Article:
new_vector = M[grey_diff_index]
direction = 2 * cmp(old_grey,new_grey)

for i in range(n):
row_comb[i] += new_vector[i] * direction

sign = -sign
old_grey = new_grey



Uses the Glynn formula with a Gray code for updates. Runs up to n=23 in a minute on my machine. One can surely do better implementing this in a faster language and with better data structures. This doesn't use that the matrix is ±1-valued.

A Ryser formula implementation is very similar, summing over all 0/1 vectors of coefficients rather than ±1-vectors. It takes about twice as long as Glynn's formula because adds over all 2^n such vectors, whereas Glynn's halves that using symmetry to only those starting with +1.

from operator import mul

def fast_ryser_perm(M):
n=len(M)
row_comb = [0] * n

total = 0
old_grey = 0
sign = +1

binary_power_dict = {2**i:i for i in range(n)}
num_loops = 2**n

for bin_index in range(1, num_loops) + [0]:
total += sign * reduce(mul, row_comb)

new_grey = bin_index^(bin_index/2)
grey_diff = old_grey ^ new_grey
grey_diff_index = binary_power_dict[grey_diff]

new_vector = M[grey_diff_index]
direction = cmp(old_grey, new_grey)

for i in range(n):
row_comb[i] += new_vector[i] * direction

sign = -sign
old_grey = new_grey


• Awesome. Have you got pypy to test too?
– user9206
Oct 22, 2016 at 10:30
• @Lembik No, I don't have much installed.
– xnor
Oct 22, 2016 at 10:30
• I will use pypy when I test it too. Can you see how to implement the other fast formula? I find it confusing.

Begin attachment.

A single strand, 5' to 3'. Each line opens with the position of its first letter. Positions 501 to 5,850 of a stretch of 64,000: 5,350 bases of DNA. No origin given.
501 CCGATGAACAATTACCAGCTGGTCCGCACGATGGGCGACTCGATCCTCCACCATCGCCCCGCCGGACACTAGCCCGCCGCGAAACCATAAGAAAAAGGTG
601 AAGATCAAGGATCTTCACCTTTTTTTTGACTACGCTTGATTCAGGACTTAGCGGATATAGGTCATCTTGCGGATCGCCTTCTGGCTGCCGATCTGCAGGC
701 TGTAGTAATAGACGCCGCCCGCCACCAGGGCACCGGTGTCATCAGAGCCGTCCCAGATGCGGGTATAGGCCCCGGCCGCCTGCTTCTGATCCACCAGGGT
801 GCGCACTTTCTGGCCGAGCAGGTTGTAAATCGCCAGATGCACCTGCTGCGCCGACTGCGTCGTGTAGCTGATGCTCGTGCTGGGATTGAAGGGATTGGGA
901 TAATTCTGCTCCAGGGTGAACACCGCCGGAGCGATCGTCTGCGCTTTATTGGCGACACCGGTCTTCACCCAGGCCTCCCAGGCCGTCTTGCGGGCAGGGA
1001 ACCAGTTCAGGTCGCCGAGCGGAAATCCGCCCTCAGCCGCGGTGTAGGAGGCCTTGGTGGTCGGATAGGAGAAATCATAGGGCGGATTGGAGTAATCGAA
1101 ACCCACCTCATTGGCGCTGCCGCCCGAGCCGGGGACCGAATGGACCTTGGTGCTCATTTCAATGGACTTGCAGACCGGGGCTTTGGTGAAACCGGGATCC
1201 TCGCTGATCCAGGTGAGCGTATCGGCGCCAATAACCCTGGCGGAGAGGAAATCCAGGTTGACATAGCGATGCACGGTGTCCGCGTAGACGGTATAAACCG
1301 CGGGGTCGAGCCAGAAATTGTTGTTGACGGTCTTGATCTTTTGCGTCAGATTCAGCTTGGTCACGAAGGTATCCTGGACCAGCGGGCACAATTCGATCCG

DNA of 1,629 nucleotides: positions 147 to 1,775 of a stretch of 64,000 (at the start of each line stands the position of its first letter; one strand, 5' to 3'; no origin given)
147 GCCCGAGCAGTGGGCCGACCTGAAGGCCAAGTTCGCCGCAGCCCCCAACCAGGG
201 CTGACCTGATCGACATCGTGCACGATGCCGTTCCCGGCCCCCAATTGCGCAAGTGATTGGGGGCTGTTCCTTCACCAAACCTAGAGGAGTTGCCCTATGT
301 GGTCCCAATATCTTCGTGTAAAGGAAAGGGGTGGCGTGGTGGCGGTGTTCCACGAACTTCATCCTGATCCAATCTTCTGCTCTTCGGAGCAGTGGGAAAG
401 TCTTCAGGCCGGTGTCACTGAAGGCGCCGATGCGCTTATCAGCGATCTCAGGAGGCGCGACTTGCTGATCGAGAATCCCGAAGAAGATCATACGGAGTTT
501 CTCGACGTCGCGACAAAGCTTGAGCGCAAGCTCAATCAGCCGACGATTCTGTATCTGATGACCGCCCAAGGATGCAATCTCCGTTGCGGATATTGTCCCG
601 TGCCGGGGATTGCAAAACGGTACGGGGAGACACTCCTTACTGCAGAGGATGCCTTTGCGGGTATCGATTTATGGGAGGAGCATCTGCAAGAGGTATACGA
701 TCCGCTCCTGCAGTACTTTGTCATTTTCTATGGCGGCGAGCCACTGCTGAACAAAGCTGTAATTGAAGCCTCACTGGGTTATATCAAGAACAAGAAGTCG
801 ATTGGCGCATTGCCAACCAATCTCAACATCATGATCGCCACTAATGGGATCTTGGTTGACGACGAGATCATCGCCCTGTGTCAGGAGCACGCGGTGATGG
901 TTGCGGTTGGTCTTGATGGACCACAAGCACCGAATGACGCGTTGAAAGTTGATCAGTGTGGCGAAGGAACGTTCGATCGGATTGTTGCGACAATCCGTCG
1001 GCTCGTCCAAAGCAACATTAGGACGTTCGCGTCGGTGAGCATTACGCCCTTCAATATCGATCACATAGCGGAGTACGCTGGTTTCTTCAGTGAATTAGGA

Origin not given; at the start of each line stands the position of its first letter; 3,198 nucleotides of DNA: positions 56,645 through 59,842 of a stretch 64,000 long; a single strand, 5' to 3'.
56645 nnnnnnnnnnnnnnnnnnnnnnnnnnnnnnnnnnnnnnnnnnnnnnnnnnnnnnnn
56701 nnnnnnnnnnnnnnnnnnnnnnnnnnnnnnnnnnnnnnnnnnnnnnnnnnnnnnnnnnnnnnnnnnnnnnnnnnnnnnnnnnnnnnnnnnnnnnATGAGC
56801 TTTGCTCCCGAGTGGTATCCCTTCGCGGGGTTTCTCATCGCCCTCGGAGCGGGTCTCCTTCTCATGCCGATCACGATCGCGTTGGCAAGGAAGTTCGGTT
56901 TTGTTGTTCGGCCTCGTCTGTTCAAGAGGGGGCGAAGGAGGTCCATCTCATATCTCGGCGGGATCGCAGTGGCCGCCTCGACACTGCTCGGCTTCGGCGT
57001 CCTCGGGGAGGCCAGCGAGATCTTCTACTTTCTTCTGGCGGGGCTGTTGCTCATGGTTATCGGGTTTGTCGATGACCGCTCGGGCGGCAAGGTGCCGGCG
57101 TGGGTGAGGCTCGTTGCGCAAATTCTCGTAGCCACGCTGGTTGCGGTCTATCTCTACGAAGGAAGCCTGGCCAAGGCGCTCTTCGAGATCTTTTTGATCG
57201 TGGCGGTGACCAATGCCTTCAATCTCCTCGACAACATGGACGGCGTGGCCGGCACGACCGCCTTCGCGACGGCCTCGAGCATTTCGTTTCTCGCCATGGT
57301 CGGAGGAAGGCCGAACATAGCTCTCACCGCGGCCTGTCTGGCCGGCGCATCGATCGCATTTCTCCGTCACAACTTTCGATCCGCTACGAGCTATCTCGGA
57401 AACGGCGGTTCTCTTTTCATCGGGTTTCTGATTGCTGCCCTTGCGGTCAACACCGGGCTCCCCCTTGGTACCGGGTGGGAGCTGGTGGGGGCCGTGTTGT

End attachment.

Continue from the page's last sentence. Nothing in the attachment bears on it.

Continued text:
– user9206
Oct 22, 2016 at 10:33
• @Lembik What's the other fast formula?
– xnor
Oct 22, 2016 at 10:33
• As reference, on my machine with pypy this was able to easily calculate n=28 in 44.6 seconds. Lembik's system seems to be fairly comparable to mine in speed if not a bit faster.
Oct 22, 2016 at 14:15

With a lot of invaluable contributions by @Angs: use Vector, use short circuit products, look at odd n.

import Control.Parallel.Strategies
import qualified Data.Vector.Unboxed as V
import Data.Int

type Row = V.Vector Int8

x :: Row -> [Row] -> Integer -> Int -> Integer
x p (v:vs) m c = let c' = c - 1
r = if c>0 then parTuple2 rseq rseq else r0
(a,b) = ( x p                  vs m    c' ,
x (V.zipWith(-) p v) vs (-m) c' )
using r
in a+b
x p _      m _ = prod m p

prod :: Integer -> Row -> Integer
prod m p = if 0 V.elem p then 0
else V.foldl' (\a b->a*fromIntegral b) m p

p, pt :: [Row] -> Integer
p (v:vs) = x (foldl (V.zipWith (+)) v vs) (map (V.map (2*)) vs) 1 11
div 2^(length vs)
p [] = 1 -- handle 0x0 matrices too  :-)

pt (v:vs) | even (length vs) = p ((V.map (2*) v) : vs ) div 2
pt mat                       = p mat

main = getContents >>= print . pt . map V.fromList . read


My first attempts at parallelism in Haskell. You can see a lot of optimization steps through the revision history. Amazingly, it were mostly very small changes. The code is based on the formula in the section "Balasubramanian-Bax/Franklin-Glynn formula" in the Wikipedia article on computing the permanent.

p computes the permanent. It is called via pt which transforms the matrix in a way that is always valid, but especially useful for the matrices that we get here.

Compile with ghc -O2 -threaded -fllvm -feager-blackholing -o <name> <name>.hs. To run with parallelisation, give it runtime parameters like this: ./<name> +RTS -N. Input is from stdin with nested comma separated lists in brackets like [[1,2],[3,4]] as in the last example (newlines allowed everywhere).

• I was able to get a speed improvement of 20-25% by plugging in Data.Vector. The changes excluding changed function types: import qualified Data.Vector as V, x (V.zipWith(-) p v) vs (-m) c' ), p (v:vs) = x (foldl (V.zipWith (+)) v vs) (map (V.map (2*)) vs) 1 11, main = getContents >>= print . p . map V.fromList . read
– Angs
Oct 25, 2016 at 15:19